It is noteworthy that most of these prohibited conducts in debt collection by digital credit providers have not been subject to litigation bearing in mind that Regulations were made recently. This does not mean that there was absolutely no law that governed debt collection by digital credit providers in Kenya. The Constitution of Kenya, 2010 under Article 28, for example, provides that every person has the right to inherent dignity and the right to have that dignity respected and protected. This impliedly protects individuals from unfair debt collection practices, including harassment, debt shaming and violence. Furthermore, Article 31 of the Constitution states that Every person has the right to privacy, which includes the right not to have private affairs unnecessarily required or revealed. This provision prohibits the disclosure of debtor’s private or sensitive information online by digital credit providers. This was in fact explained by the High Court in Felix Apollo Owuor v Kenya Industrial Estates Limited [2016] eKLR, where it was held that,At the core of credit information is the right to privacy and the protection against wrong and harmful information being released.’

  • Remedies Available to Borrowers in the Event of Breach of The Regulations in Debt Collection

Having discussed the prohibited conducts in debt collection by digital credit providers, it is now important to discuss the remedies available to borrowers when digital credit providers engage in such. Some of these remedies are discussed below.

First is lodging a complaint with the digital service provider. Regulation 22(1) of the Regulations obligates all digital credit providers to establish a complaints redress mechanism, including a dedicated channel for communicating customer complaints, and ensure proper communication of this mechanism to its customers. Regulation 22(2) further states that a customer complaint should be resolved promptly, and where immediate resolution is not possible, within thirty days after lodging of the complaint.

Second, borrowers can report unfair and or illegal debt collection practices to the Central Bank of Kenya for investigation. The Bank may impose the sanctions enumerated under regulation 37 of the Regulations against the digital credit provider. Third, borrowers can opt sue the digital credit provider in court for damages or injunctive relief if they have suffered harm due to unfair debt collection practices. Lastly, if the prohibited conduct revolves around the right to privacy, borrowers could lodge their complaints before the Office of Data Protection Commissioner under Section 56 of the Data Protection Act, 2019.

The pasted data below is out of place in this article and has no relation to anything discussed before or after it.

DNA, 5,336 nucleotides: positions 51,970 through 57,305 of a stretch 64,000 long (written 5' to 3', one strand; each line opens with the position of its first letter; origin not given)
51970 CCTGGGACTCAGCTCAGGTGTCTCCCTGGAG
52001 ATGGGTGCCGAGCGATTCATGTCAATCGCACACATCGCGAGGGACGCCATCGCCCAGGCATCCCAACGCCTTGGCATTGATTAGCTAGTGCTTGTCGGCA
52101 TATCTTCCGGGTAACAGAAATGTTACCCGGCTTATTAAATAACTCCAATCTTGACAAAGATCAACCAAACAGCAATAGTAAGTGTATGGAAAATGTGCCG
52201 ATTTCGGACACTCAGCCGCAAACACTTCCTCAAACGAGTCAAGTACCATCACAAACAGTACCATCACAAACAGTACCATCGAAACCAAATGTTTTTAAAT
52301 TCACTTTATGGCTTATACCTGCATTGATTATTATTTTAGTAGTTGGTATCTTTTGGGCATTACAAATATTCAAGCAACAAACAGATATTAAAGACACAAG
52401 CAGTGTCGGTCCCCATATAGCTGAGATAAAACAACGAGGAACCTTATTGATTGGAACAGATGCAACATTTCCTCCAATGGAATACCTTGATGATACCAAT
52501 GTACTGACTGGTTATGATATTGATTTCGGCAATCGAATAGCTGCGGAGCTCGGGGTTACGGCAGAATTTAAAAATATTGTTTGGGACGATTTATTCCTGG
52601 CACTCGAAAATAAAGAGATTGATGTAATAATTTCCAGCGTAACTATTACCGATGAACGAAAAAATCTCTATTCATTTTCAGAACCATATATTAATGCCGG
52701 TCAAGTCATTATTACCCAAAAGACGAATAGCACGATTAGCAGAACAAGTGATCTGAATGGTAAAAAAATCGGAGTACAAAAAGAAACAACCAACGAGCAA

• Penalties that may be Imposed on Digital Credit Providers who Engage in Prohibited Conducts in debt Collection

Digital credit providers who fail to comply with the provisions of the CBK Act and the regulations are at risk of facing enforcement and administrative sanctions. For instance, when a person who contravenes the regulations is liable to imprisonment for a term not less than 3 years, or a fine not exceeding 5 million or both. They can also have their license revoked when they conduct their business in a manner that is detrimental to the interests of its customers or members of the public. 


While digital credit has expanded financial access in Kenya, concerns linger regarding aggressive debt collection practices. We note that this aggressive conduct may be due to the lack of adequate securities, or insufficient financial information pertaining to the borrower, thus, exposing the lenders to substantive losses in the event of a default. However, this does not excuse the aggressive and unlawful debt collection measures implored by the Credit lenders. 

The Central Bank’s 2022 regulations outline prohibited behaviors like harassment and shaming, offering borrowers legal recourse through complaints mechanisms and lawsuits. Though litigation, testing these regulations is nascent, existing laws like the Constitution provide for the right to privacy, dignity and consumer protection. Enforcement measures against non-compliant lenders include hefty fines and license revocation, which are welcome to ensure a more streamlined and friendlier operating environment for all stakeholders. As this sector matures, stricter enforcement and potential revisions to the legal framework can further safeguard borrowers and ensure responsible debt collection practices within Kenya’s digital lending landscape. 

This article is provided free of charge for information purposes only; it does not constitute legal advice and should be relied on as such. No responsibility for the accuracy and/or correctness of the information and commentary as set in the article should be held without seeking specific legal advice on the subject matter. If you have any query regarding the same, please do not hesitate to contact Litigation Department at

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About the author

Kennedy has gained his experience in the arena of Dispute Resolution by acting for and advising both local and international clients in a myriad of disputes and preparation of various agreements. Over his years of practice, Kennedy has engaged in complex and high value litigation before the Court of Appeal, High Courts, as well as Quasi-Judicial Tribunals such as the Public Procurement Administrative Review Board, Tax Appeals Tribunal and international dispute resolution bodies.